Environment ministers from the BASIC countries–Brazil, South Africa, India, China–met in New Delhi over the weekend to coordinate their responses to international climate change negotiations in advance of the 31 January deadline for parties to communicate their emissions reductions strategies to the UNFCCC.
The meeting ended with a joint statement that reasserts their support for both the UN process and the Copenhagen Accord which has a tenuous and uncertain relationship to the global climate regime. The countries call on the Prime Minister of Denmark to convene five meetings leading up to the big, COP 16, meeting in Mexico. But they also indicated their intentions to submit emissions reductions targets by Sunday’s deadline.
Perhaps more significantly was their emphasis on the Accord’s immediate $10bn annual pledge for adaptation in developing countries. In news reports several of the environment ministers pointed to that pledge as a test of developed countries’ seriousness.
On related note, the Guardian reports today that the United Kingdom is contemplating reallocating money from existing overseas aid budgets to finance climate change adaptation. This, of course, is objectionable to developing countries who insist that climate assistance should be above and beyond existing aid.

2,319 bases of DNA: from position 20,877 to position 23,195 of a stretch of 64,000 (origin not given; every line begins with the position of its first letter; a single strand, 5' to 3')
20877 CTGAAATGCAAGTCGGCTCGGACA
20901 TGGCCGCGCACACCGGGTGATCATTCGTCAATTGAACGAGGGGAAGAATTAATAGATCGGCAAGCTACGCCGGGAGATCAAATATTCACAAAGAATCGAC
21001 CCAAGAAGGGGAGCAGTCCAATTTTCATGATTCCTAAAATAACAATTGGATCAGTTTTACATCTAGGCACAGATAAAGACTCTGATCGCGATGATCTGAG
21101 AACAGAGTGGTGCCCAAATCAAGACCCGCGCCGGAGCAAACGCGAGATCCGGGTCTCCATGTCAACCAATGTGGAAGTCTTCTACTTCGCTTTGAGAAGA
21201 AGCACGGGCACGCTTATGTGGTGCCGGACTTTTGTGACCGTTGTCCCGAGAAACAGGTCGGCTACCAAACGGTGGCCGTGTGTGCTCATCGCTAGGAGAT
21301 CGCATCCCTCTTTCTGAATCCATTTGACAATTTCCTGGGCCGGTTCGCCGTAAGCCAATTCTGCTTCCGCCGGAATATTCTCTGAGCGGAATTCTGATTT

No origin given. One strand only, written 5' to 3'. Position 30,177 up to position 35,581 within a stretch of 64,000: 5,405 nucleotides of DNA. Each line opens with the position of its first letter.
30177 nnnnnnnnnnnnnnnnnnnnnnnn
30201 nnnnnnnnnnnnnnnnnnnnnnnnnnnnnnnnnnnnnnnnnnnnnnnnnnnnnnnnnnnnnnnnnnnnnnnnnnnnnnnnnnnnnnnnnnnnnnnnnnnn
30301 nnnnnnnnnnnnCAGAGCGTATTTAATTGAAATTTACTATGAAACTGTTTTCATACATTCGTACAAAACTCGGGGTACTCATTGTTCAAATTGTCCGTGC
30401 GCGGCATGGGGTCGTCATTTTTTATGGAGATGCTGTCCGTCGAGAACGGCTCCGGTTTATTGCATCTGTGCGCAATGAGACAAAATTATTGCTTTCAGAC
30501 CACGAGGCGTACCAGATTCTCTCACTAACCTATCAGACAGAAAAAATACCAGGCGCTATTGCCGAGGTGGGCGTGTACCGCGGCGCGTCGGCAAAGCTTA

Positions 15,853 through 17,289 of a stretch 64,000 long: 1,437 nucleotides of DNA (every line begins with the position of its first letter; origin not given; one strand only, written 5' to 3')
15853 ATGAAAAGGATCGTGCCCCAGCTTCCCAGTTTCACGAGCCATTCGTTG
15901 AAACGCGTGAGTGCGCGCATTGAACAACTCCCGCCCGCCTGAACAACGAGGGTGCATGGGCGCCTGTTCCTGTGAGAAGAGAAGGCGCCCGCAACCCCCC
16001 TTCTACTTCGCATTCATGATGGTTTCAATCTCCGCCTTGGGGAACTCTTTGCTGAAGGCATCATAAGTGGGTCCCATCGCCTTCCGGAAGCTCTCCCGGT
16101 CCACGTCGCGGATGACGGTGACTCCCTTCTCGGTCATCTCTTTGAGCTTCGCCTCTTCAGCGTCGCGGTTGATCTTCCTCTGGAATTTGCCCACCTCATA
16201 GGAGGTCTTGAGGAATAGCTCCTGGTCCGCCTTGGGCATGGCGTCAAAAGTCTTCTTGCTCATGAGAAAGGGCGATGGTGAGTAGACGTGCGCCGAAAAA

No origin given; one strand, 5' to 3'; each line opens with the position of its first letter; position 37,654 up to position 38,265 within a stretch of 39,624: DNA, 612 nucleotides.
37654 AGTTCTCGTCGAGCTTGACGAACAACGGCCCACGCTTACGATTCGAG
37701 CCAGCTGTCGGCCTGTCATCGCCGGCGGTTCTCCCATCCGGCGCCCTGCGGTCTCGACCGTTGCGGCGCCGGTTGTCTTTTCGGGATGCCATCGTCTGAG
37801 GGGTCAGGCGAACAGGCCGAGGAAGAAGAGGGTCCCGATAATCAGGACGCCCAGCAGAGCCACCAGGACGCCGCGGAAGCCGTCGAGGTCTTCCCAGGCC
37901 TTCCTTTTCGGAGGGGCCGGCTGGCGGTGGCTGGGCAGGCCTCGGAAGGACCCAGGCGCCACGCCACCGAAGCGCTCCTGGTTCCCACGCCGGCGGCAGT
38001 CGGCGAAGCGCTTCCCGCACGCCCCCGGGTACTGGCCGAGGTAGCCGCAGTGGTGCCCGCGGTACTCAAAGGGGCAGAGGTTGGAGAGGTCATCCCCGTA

Things aren’t much better in the United States where the climate envoy Jonathan Pershing said yesterday that the government is “currently looking at the financing in the budget” suggesting that the “fast track” funding is far from immanent.
It has been a month since the UN summit in Copenhagen ended amidst discord and uncertainty about the state of global climate policy. The dust has settled somewhat and we’ve had some time to reflect. So where do we stand at the beginning of 2010?
For the two years leading up to Copenhagen, the expectation was that the meeting would culminate with a solid framework for a new climate treaty based on the latest scientific evidence and poised to reform the shortcomings of the Kyoto Protocol.
Instead, the meeting ended with little substantive progress and a vague, last-minute, face-saving political document (the “Copenhagen Accord“) on which key countries appear to be relying for action in the coming year.
The Accord asks countries to submit their voluntary emissions reduction targets for the year 2020 by 31 January. Unlike the Kyoto Protocol which only called on developed countries to reduce their emissions, the Copenhagen commitment will include reductions from “business as usual” by key developing countries.
On the issue of insuring that countries stick to their commitments and engage in measurable and verifiable reductions, the accord asks countries to develop domestic procedures, eschewing an international standard.
The accord also discusses a financial mechanism by which the rich countries responsible for atmospheric greenhouse gas buildup can help poorer countries meet the immediate challenges they face in adapting to a changing planet.